Tory attack on Working Time Directive signals a post-Brexit race to the bottom
This article by Tony Dobbins, Professor of Employment Studies at Bangor Business School was originally published on The Conversation. Read the original article.
Pro-Brexit Conservative government ministers like Michael Gove are demanding the EU Working Time Directive be scrapped, according to reports. In a Sunday Times interview, foreign secretary Boris Johnson urged prime minister Theresa May to negotiate a Brexit trade deal enabling Britain to ditch EU laws, warning about being a “vassal state” of Brussels.
EU employment rights have faced prolonged opposition from Conservative MPs. They are seen to impede the flexibility of UK business and labour markets. It is no surprise then that the directive is being attacked by right-wing Brexiteers, with The Sun newspaper claiming they have widespread cabinet support to axe it after Brexit. This is despite previous promises by the prime minister that: “The Conservatives will guarantee all rights that workers currently enjoy as we leave the European Union.”
What is the Working Time Directive?
The EU Working Time Directive enshrines minimum health and safety requirements for organising working time in EU member states. Workers have legal rights to a weekly working time limit of 48 hours, minimum paid holidays, statutory rest periods.
Significantly, however, it also permits member states like the UK “opt-outs” from the maximum 48-hour week, as long as individual workers agree.
The directive was transposed into UK law under The Working Time Regulations 1998, implementing the following main rights:
- A limit of 48 hours that a worker can be required to work in a week – though individuals may choose to work longer by opting out.
- Paid annual leave of 5.6 weeks a year.
- 11 consecutive hours’ rest in any 24-hour period.
- A 20-minute rest break if the working day is longer than six hours.
- One day off each week.
- A limit on the normal working hours of night workers to an average eight hours in any 24-hour period.
The Sun quotes a government minister claiming that axing the directive “will give employers the added flexibility they will need once we have left the EU” and enable British workers to earn higher wages by allowing “millions of people to earn vital overtime cash”.
But this claim is contestable. It fails to recognise that many individuals can already voluntarily opt-out of the directive and work more hours if they want to. Plus, according to a government impact report looking into the matter, “no clear conclusions can be drawn” about the directive’s impact on wages.
Various commentators warn of the adverse consequences for workers’ health and well-being if the directive is axed. Doing so would remove legal rights to paid holidays, maximum working hours and rest breaks – potentially opening the door to further employer exploitation of workers who have weak bargaining power and/or no collective trade union representation.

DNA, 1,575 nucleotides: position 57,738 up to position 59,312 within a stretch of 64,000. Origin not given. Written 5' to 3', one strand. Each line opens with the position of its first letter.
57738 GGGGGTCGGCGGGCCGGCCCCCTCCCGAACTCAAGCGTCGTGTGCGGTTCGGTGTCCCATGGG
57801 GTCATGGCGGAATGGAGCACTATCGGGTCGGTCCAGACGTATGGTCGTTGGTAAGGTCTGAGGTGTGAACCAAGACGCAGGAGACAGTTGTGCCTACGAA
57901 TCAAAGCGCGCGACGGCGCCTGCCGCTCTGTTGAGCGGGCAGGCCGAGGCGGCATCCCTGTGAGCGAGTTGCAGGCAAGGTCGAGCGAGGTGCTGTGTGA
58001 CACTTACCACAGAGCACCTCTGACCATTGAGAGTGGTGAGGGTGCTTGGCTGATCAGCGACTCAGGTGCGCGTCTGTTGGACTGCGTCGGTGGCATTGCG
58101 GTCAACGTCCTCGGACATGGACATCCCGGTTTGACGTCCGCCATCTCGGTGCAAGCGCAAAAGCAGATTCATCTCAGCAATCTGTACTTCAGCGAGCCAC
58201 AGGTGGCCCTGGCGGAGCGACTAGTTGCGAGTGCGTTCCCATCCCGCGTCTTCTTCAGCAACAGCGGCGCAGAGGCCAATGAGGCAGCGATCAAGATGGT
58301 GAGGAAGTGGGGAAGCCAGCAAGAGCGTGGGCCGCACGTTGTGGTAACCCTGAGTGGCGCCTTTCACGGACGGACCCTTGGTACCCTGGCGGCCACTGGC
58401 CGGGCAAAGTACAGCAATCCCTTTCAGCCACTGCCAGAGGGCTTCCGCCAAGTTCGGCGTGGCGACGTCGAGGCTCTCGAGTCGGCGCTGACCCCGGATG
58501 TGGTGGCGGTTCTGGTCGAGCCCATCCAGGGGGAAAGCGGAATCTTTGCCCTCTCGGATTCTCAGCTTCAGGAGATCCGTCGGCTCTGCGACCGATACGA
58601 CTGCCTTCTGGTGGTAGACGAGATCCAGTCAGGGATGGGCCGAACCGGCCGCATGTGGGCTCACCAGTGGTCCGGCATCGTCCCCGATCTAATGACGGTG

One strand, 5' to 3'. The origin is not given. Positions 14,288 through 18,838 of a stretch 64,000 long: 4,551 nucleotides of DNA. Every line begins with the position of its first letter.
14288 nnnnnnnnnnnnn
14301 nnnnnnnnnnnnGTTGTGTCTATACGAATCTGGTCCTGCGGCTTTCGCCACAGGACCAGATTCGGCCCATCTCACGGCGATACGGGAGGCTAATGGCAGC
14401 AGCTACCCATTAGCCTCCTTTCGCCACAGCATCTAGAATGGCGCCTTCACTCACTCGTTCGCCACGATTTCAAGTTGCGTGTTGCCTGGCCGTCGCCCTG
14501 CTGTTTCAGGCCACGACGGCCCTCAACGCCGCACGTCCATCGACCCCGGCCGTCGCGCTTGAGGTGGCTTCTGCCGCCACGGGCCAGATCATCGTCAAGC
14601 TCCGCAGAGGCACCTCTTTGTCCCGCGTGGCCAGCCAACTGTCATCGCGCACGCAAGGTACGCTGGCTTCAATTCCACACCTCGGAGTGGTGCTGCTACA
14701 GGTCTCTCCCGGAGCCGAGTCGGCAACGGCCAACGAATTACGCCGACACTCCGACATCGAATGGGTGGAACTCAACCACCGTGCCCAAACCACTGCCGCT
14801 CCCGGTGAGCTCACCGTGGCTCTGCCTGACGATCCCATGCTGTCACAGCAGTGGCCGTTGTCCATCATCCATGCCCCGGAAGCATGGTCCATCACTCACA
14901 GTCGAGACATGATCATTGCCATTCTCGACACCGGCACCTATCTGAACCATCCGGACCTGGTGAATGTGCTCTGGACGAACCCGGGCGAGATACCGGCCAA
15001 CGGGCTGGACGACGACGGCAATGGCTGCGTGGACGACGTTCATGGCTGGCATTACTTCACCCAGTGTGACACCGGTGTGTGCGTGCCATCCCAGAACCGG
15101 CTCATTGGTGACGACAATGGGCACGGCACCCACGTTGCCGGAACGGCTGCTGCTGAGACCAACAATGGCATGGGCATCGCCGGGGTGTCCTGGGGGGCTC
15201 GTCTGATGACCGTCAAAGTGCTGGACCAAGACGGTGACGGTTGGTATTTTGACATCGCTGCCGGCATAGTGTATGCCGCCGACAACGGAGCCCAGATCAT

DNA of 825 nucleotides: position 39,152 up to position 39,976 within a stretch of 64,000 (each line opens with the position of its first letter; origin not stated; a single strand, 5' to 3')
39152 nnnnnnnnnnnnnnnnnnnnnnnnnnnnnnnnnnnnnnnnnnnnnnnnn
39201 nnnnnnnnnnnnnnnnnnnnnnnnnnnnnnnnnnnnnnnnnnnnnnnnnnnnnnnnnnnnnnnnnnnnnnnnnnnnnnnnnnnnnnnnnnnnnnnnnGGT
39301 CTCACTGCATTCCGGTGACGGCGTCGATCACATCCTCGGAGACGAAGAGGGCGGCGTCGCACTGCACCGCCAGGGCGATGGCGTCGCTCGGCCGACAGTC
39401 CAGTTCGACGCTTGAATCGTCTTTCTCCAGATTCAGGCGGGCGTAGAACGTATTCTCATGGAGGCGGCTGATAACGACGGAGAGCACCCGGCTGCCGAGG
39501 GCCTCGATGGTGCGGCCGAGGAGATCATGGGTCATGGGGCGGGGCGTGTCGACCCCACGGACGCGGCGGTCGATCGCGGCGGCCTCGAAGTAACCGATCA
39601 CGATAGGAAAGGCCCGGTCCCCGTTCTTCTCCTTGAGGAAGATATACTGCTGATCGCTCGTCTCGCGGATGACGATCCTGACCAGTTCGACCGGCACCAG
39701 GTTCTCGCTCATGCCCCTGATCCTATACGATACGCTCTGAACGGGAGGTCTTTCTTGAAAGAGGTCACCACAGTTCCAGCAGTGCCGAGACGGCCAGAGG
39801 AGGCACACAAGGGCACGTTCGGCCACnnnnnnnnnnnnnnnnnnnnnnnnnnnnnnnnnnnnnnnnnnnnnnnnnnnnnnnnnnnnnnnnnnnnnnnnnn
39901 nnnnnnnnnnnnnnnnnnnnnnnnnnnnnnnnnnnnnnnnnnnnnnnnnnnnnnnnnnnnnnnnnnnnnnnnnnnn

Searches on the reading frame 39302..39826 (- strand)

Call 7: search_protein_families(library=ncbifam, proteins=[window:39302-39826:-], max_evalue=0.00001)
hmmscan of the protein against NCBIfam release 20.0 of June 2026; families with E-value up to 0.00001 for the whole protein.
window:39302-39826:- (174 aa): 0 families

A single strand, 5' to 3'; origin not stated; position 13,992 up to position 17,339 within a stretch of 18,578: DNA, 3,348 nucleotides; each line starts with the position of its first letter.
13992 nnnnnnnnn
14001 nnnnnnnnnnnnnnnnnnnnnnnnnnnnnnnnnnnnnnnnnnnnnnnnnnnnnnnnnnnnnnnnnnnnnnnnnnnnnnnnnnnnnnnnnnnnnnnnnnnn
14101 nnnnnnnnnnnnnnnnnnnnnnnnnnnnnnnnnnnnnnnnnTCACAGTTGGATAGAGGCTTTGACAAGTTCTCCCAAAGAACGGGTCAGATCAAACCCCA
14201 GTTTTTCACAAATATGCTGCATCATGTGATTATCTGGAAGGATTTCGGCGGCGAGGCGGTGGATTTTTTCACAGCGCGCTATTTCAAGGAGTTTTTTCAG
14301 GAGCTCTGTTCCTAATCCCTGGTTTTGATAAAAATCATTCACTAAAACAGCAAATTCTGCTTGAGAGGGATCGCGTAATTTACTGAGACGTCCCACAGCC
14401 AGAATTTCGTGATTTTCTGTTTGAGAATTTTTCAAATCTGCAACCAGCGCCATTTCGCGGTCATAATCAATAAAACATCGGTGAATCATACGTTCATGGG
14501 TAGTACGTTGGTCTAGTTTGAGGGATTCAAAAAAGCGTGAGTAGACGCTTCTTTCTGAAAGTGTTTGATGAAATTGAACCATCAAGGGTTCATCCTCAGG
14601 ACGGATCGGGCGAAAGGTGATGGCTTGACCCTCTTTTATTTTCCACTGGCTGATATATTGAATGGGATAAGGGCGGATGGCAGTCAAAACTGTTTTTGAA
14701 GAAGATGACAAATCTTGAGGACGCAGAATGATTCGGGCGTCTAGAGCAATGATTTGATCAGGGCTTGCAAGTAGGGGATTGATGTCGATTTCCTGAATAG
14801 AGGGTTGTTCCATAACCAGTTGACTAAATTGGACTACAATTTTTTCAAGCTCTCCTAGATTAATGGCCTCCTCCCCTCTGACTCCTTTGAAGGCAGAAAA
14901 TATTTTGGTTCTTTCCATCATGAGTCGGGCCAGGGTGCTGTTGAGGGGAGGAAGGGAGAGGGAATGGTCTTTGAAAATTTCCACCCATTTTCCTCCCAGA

Trades Union Congress general secretary, Frances O’Grady commented:
"This is a straight-up attack on our rights at work. Millions could lose their paid holidays, and be forced to work ridiculously long hours."
Charlotte Cross, director of the Better Health at Work Alliance, told The Chartered Institute of Personnel and Development (CIPD) that it “could be a damaging step for employee well-being in a workforce already plagued by high stress and poor mental health”.
Further, current research suggests that restricting working time is beneficial for everyone – workers, employers, citizens, customers. Workers have stronger health and safety protection; citizens and customers are less exposed to dangerously stressed workers. Employers benefit from more productive workers, avoid deteriorating quality of service associated with overworked staff, and reduce risk of workplace accidents.
So there are valid arguments for working fewer – not more – hours, or to distribute working hours more equitably. The UK has a polarised labour market: some employees work too many hours, whereas others experience underemployment and zero hours contracts. Scrapping the Working Time Directive protections would be detrimental for workers, especially those who already experience precarious working conditions.
Did workers vote for this?
It seems doubtful that many who voted for Brexit voted to remove legal rights to paid holidays, rest breaks, and maximum hours, hence the spinning of facts by right-wing politicians and media. Many workers may be unaware that these rights originated from EU employment legislation, and what they will lose if they are removed.
Even before Brexit kicks in, the UK labour market is one of the most lightly regulated in the EU. This is despite EU employment laws, which have often been implemented in a minimalist way – the UK opt-out from the 48-hour week is a prime example of this.
If the Conservatives remain in power and the Brexiteers broaden their deregulation of EU employment rights post-Brexit, the attack on the Working Time Directive could signal a more extensive dismantling of protections for vulnerable workers. The concern is that a race to the bottom will unfold with a continued quest for even greater labour market flexibility.
Publication date: 20 December 2017